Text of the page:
Natural Fertility Care

photo courtesy of naturalfertilityhomeopath.com

photo courtesy of naturalfertilityhomeopath.com

By being a Lady-Comp user, you have demonstrated that you are committed to natural family planning without the use of hormonal birth control.  Therefore, if you are having trouble conceiving, it only makes sense that you would prefer to seek out natural treatments, rather than subject your body to fertility drugs.

Luckily, more and more physicians are embracing this way of thinking and pursuing natural approaches, the most common of which is known as the Creighton Model Fertility Care System.  With this system, you will chart your cycle, as well as a number of other physical changes to your body throughout, in an effort to naturally determine the cause of your infertility.  Physicians will use these results, along with an evaluation of your body’s hormones, to look for specific markers that can be telltale signs of infertility causes.  These can include premenstrual spotting, three or more days of brown menstrual bleeding, quality and quantity of cervical mucus flow, and abnormal lengths of time between ovulation.  Once the irregularities have been identified, natural methods of correcting them can be discussed. Continue reading

Pros and Cons of Natural Family Planning (Part 3- Final)

photo courtesy of acoupleofcatholics.com

photo courtesy of acoupleofcatholics.com

“Natural family planning” is any method of fertility management that uses natural methods to determine the time of the month when a woman is most fertile.  These methods help a woman to learn and recognize the changes to her body around her fertile time, and make decisions about having sex in accordance with if she is trying to postpone or achieve pregnancy.  As with any birth control method, there are things about it that you may feel are advantages or disadvantages to you personally.  Below are some things about natural family planning methods to keep in mind. Continue reading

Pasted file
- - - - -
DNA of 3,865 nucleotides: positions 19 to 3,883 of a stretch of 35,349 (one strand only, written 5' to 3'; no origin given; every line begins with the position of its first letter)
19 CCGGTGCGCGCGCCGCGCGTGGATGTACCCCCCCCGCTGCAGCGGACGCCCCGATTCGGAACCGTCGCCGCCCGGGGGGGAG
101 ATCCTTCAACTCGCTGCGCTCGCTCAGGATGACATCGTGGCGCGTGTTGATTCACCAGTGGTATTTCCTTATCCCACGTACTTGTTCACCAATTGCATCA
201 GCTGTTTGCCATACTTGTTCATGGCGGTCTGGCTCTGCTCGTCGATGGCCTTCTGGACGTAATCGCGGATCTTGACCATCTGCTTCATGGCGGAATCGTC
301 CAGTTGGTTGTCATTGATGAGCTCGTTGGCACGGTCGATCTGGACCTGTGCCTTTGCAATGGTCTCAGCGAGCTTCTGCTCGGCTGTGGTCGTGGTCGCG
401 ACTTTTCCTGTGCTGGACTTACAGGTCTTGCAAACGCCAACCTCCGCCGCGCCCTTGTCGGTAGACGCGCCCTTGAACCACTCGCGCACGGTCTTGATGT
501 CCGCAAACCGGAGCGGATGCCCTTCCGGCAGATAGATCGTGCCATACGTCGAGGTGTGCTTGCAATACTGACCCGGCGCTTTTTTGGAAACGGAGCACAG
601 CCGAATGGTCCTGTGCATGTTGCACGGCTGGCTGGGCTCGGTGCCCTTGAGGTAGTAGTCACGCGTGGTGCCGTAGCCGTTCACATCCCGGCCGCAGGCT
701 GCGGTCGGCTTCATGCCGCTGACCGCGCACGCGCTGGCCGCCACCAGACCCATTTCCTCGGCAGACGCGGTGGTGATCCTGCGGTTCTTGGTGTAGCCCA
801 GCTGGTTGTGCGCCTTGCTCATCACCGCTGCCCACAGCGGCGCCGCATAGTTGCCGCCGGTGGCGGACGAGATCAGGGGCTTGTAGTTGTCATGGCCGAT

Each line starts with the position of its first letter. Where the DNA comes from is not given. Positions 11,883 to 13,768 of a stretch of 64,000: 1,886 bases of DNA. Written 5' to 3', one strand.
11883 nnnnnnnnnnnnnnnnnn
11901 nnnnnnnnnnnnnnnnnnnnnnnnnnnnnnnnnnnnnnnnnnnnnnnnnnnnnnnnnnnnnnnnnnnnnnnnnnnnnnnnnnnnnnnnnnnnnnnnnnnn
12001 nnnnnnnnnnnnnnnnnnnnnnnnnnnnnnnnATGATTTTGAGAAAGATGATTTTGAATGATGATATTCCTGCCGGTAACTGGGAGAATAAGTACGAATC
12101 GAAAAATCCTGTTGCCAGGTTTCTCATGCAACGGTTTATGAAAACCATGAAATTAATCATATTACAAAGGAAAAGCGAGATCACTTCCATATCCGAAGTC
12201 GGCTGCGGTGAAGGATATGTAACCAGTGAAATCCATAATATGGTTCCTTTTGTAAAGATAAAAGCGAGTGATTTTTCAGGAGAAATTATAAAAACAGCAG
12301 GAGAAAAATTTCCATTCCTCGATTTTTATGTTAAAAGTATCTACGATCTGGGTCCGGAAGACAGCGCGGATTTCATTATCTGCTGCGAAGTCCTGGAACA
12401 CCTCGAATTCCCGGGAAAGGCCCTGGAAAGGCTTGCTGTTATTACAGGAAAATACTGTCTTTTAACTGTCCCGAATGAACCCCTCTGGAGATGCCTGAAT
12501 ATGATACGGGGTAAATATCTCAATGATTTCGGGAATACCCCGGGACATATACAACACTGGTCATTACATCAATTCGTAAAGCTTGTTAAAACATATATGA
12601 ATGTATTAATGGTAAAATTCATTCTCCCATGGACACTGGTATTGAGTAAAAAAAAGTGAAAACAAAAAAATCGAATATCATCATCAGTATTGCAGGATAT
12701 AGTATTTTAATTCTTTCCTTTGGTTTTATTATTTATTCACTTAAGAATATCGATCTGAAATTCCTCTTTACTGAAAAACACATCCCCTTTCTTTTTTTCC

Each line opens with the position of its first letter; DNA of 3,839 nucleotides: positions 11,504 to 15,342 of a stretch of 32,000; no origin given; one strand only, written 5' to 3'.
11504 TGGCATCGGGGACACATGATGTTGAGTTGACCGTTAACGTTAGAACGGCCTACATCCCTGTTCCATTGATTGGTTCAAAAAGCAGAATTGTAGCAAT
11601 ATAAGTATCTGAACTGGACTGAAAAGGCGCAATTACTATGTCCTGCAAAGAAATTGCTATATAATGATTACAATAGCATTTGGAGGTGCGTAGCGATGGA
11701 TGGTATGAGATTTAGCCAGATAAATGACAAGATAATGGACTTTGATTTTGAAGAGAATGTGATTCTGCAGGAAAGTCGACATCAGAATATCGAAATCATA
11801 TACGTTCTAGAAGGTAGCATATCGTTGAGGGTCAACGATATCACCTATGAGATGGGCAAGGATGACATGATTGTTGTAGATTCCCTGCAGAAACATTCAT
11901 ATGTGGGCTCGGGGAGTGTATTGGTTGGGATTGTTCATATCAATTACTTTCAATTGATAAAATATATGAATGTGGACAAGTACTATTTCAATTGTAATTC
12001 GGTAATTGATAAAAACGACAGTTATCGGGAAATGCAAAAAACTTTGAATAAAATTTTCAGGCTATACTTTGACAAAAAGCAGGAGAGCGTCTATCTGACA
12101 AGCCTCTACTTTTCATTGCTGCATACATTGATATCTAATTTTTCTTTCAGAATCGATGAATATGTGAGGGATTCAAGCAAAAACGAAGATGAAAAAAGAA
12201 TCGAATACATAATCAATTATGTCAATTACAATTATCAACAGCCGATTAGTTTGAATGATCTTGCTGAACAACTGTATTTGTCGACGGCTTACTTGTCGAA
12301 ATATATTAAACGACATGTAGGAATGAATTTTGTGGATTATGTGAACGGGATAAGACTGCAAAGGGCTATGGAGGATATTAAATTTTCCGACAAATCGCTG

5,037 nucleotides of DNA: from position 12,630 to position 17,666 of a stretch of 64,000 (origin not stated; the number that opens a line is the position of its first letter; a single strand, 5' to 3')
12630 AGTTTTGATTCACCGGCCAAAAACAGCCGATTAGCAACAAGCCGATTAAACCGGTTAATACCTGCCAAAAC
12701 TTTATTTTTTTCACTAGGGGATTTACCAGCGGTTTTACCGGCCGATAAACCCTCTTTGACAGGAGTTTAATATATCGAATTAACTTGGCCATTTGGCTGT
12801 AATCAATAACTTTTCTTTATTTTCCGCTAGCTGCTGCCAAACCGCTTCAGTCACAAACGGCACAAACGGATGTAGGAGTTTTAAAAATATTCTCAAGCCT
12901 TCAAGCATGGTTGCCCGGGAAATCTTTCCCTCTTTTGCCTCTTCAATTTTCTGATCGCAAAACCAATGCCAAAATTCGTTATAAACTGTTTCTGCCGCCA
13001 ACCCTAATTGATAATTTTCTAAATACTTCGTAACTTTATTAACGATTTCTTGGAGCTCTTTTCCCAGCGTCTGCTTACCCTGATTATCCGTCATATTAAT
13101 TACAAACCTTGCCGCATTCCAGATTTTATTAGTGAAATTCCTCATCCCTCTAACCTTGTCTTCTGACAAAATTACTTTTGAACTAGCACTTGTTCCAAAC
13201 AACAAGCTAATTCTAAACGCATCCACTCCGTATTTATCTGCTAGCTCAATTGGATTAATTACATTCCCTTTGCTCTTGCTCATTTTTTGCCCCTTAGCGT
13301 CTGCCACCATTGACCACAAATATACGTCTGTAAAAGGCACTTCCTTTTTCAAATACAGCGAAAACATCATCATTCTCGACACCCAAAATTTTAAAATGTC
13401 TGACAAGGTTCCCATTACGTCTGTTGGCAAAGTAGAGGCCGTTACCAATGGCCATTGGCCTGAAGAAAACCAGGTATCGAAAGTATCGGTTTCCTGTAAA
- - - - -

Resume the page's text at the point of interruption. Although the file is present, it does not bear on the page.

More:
Myths about Natural Family Planning (Part 2)

myths about natural family planning“Natural Family Planning” is an umbrella term which encompasses natural forms of fertility management based on scientific research about women’s fertility cycles.  This includes the Basal Body Temperature, Ovulation, and Sympto-Thermal Methods, as well as the more technologically advanced Lady-Comp personal fertility computer.  Unfortunately, there are many pervasive myths about natural family planning that prevent some couples from trying it.  We will dispel some of those myths below. Continue reading

How Men Can Support Their Partner with Natural Family Planning (Part 1)

natural family planning

photo courtesy of la-archdiocese.org

“Natural family planning” is a form of fertility management where a woman uses the signs her body naturally gives her to determine the point in her menstrual cycle when she is most fertile.  For many women, this system is preferable to the uncomfortable and unhealthy side effects that can accompany the use of hormonal birth control methods.  If you are a man with a partner who has chosen a natural family planning method of birth control, it is important for you to know that you have a part to play in supporting her with her choice.  Below are some ways in which you can work with your partner to achieve your fertility goals. Continue reading

Method Effectiveness vs. User Effectiveness

photo courtesy of Birdsandbees.org

photo courtesy of Birdsandbees.org

When discussing the effectiveness rates of various methods of birth control, you should be aware that there is a difference between the effectiveness of the method and the effectiveness of use.  Method effectiveness is defined as the effectiveness with perfect use.  In other words, the number of unexpected pregnancies which occurred when the method was correctly and consistently used over a period of time.  On the other hand, user effectiveness is defined by the actual practices of the couples using the method, both correctly and incorrectly, over that same period of time, which is usually one year.

The chart below describes some common birth control methods, along with their method and user effectiveness rates, based on 2,000 users and one year of use.  For comparison, having unprotected sex with absolutely no method of birth control used results in pregnancy 85% of the time.

Birth Control Method User Effectiveness Failure Rate Method Effectiveness Failure Rate
Male latex condom 15% 2%